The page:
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Compiler: correctly check abstract methods #7956

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merged 6 commits into from Jul 24, 2019

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commented Jul 9, 2019

Fixes #3546
Fixes #6085
Fixes #6762

This PR does a few things.

Return types are checked 馃帀

Return types of abstract methods are now checked in subtypes.

It took me a long time to implement this because I didn't know how to resolve this issue: the abstract method check runs after the first compiler pass where all types and methods are defined, but before method bodies are typed (and so, actual method return types are computed). So by the time we could check whether an abstract method was correctly implemented (the return type matches) a different error might have been triggered.

Also, if you have something like this:

abstract class Foo
  abstract def foo : String
end

class Bar < Foo
  def foo
    1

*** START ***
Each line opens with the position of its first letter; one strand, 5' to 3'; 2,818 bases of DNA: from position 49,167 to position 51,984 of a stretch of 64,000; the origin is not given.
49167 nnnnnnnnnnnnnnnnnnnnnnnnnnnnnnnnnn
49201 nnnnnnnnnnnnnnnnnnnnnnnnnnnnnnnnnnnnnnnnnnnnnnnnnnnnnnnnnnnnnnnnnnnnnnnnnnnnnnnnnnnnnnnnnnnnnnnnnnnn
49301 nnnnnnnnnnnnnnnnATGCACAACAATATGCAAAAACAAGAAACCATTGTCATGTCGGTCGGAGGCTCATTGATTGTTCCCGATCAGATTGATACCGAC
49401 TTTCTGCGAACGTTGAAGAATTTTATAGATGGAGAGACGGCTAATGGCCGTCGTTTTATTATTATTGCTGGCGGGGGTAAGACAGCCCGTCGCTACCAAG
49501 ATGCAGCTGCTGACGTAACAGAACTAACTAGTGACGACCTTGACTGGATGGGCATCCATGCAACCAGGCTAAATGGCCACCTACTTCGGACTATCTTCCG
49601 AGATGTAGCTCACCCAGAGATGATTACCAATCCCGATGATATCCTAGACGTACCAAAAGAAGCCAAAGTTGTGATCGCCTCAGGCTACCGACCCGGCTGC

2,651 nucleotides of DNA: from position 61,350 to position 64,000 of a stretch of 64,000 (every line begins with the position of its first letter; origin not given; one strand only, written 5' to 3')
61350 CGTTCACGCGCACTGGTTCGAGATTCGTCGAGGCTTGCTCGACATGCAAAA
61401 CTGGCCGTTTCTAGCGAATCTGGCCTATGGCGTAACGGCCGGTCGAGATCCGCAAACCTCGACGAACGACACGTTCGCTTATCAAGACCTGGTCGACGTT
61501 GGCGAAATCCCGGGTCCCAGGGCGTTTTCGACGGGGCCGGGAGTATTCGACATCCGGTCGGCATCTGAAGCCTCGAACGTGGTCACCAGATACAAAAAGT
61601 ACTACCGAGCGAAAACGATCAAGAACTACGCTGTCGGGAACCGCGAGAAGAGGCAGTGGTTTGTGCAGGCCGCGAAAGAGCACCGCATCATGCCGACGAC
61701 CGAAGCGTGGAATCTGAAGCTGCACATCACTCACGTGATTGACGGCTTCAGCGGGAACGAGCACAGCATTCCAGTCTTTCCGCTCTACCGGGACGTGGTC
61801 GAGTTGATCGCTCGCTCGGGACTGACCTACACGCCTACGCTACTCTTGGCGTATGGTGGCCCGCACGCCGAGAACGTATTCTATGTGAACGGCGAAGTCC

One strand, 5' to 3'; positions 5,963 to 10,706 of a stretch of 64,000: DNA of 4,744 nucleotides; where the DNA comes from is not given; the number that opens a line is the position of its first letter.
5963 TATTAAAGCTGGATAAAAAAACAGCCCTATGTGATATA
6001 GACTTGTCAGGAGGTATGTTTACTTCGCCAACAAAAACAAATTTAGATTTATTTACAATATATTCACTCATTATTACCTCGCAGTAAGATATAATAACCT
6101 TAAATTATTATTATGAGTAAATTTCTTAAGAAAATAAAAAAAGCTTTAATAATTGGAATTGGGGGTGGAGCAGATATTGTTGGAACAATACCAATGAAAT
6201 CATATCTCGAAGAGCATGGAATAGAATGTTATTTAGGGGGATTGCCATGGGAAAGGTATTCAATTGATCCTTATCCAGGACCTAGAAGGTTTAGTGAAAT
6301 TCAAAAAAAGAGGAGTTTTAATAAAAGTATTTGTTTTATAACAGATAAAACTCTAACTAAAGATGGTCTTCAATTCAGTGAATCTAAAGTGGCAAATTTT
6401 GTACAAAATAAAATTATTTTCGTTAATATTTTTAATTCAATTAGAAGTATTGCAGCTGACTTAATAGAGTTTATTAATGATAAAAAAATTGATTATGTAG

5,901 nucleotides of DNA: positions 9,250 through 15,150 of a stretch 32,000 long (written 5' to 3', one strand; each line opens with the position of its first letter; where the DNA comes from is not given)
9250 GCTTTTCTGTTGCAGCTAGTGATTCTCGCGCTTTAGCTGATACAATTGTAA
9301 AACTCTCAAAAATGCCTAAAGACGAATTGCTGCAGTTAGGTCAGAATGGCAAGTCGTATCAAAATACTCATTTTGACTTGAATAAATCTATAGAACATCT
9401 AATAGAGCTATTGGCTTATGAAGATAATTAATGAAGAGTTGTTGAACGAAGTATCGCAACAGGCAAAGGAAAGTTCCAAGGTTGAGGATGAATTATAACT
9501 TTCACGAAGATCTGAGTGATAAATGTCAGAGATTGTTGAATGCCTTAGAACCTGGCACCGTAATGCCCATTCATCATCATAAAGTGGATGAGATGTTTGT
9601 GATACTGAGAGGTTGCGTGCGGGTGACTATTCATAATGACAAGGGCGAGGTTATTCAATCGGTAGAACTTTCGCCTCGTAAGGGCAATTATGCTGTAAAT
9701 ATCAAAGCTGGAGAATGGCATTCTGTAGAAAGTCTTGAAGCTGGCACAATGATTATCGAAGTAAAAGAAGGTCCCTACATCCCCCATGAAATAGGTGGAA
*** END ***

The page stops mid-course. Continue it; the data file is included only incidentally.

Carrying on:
end
end

what would the error be? It will be something like "Method Bar#foo must return String because it implements the abstract method Foo#foo which returns String", which is a mouthful of words. But also looking at the code it's not clear that Bar#foo must return a String, because that code and the abstract method are far away (probably in a different file).

One way to solve this, which is what this PR does, is to force subtypes to include an explicit return type if the abstract method has one. Once this is required we can check whether the return type matches without actually typing the body. Actually checking whether the body complies to the explicit return type always comes next, at some point.

This is backwards incompatible because for existing code you will be required to add explicit return type annotations. However, I think this is good: it solves the problem I mention above where it wasn't clear that Bar#foo was supposed to return String, because now that will be explicitly written. (well, the connection with the abstract method is still missing, and for that maybe I'd like to make an Overrides annotation mandatory, at least for this case... but not a part of this PR or discussion).

So for instance, in the above code you will now get this error (featuring the super nice error formatting made by @martimatix:

In foo.cr:6:7

 6 | def foo
         ^--
Error: this method overrides Foo#foo() which has an explicit return type of String.
Please add an explicit return type (String or a subtype of it) to this method as well

Then let's say you go ahead and modify it to this:

class Bar < Foo
  def foo : Int32
    1